In politics, pay to play refers to a system, akin to payola in the music industry, by
which one pays (or must pay) money in order to become a player. The common
denominator of all forms of pay to play is that one must pay to "get in the game," with the sports analogy frequently arising.
Typically, the payor (an individual, business, or organization) makes campaign contributions to public officials, party officials, or parties themselves, and receives political or pecuniary benefit such as no-bid government contracts, influence over legislation, political appointments or nominations, special access or other favors. The contributions, less frequently, may be to nonprofit or institutional
entities. The phrase, almost always used in criticism, also refers to the increasing cost of elections and the "price of admission" to even run and the concern "that one candidate can far outspend his opponents, essentially buying the election."
Much of the corruption from the Rezko happened because power players began to bribe politicians in order to get high profile contracts from the state. As such, the state legislature immediately sprung into action. It passed the House. Then, it passed the Senate.
State Senator Mattie Hunter (D-Chicago) announced today that the Illinois House and Senate chambers have agreed on legislation that would prohibit contractors from making political contributions to statewide officeholders.
“We need this legislation now more than ever” said Senator Hunter. “House Bill 824 will prevent state contractors and potential bidders from influencing the decisions made by our statewide officeholders.”
House Bill 824 bans businesses and their owners with more than $50,000 in state contracts from making campaign contributions to the officeholders awarding those contracts. This legislation also requires all state contractors to register with the State Board of Elections and report all contributions made to political committees.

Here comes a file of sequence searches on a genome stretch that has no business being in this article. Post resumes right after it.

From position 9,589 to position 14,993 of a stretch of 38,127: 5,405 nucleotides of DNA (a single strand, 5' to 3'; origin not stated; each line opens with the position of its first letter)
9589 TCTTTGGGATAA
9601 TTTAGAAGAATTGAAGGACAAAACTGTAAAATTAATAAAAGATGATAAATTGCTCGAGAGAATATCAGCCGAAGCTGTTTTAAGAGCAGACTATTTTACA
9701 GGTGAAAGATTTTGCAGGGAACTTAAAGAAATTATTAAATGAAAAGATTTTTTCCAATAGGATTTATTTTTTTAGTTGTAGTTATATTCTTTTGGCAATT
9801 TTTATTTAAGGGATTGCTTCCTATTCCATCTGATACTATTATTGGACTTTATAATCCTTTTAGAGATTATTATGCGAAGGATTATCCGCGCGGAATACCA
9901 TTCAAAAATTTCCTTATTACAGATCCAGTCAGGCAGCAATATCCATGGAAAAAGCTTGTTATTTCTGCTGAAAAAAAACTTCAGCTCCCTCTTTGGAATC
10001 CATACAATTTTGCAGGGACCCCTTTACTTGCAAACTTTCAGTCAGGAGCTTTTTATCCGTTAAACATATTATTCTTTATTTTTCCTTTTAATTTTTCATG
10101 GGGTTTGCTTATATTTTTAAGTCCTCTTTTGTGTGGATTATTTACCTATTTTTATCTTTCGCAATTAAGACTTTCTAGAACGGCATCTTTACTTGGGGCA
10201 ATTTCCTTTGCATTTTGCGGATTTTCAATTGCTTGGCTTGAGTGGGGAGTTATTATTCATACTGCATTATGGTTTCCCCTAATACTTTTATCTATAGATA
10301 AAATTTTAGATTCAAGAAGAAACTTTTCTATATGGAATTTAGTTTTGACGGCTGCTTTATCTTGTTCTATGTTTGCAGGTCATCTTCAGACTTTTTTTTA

If a business violates this act, its contract with the state would become void. Furthermore, all political committees receiving banned contributions would be required to contribute their funds to the state.
House Bill 824 received bipartisan support from the beginning, and representatives from all four caucuses were present when the agreement on the bill was announced.
“This is a historic moment for the state of Illinois” added Senator Hunter “I am pleased with the collaborative efforts to eliminate pay- to- play practices plaguing our government.”
Then, the Illinois Governor, Rod Blagojevich, vetoed the bill. Blagojevich was mentioned prominently throughout the trial of Tony Rezko. In fact, some in Illinois expect that Blagojevich will soon himself get indicted on his own corruption charges.
When it rolled back through the legislature, the House quickly overrode the veto. Then, the Senate President, Emil Jones, used a political maneuver to hold up voting on it in the Senate. Jones allied himself with Blagojevich on this bill, and it appears that they are the only two politicians left in Illinois against this bill.
Jones is the political mentor of Barack Obama. In fact, he has been called by Obama as his political god father. Immediately, the Chicago area press began to demand that Obama intercede. For a few days, the Obama campaign was quiet. Then, at the beginning of the week, Barack Obama made that call.
Democratic presidential candidate Sen. Barack Obama has taken the unusual step of weighing in on a high-profile ethics bill in his home state, legislation that had been held up by his political mentor, Illinois Sen. Emil Jones.
"Senator Obama called Senator Jones today to offer his strong support for the ethics reforms pending before the Senate and urged him to pass them at the earliest possible opportunity," Obama spokesman Ben LaBolt said in a statement.
Obama is campaigning in Nevada today.
Suddenly, Jones reversed himself.
---A day after getting a phone call from Democratic presidential candidate
Barack Obama, Senate President Emil Jones decided Thursday to summon senators
back to the Capitol next week to tackle a high-profile ethics bill.
"I plan to call the Senate back into session to deal with the issue of
ethics only at the request of my friend, Barack Obama," said Jones, whom Obama
has called his political godfather.
Jones had been criticized for saying he wouldn't quickly call the Senate back to Springfield to consider Gov. Rod Blagojevich's changes to legislation to ban contributors who have or seek contracts worth at least $50,000 from giving
to statewide officials who dole out the business.
Now, there are two ways to look at this, cynically or positively. The cynic would point out that Emil Jones is Barack Obama's mentor. This is the sort of politics that he has been practicing for decades. Furthermore, Obama only got involved because this issue was threatening to become an issue in his own campaign. The positive person would point out that Obama got his old mentor to do the right thing, and this bill is now fast tracked to getting passed. I'll let the reader decide which perspective they take.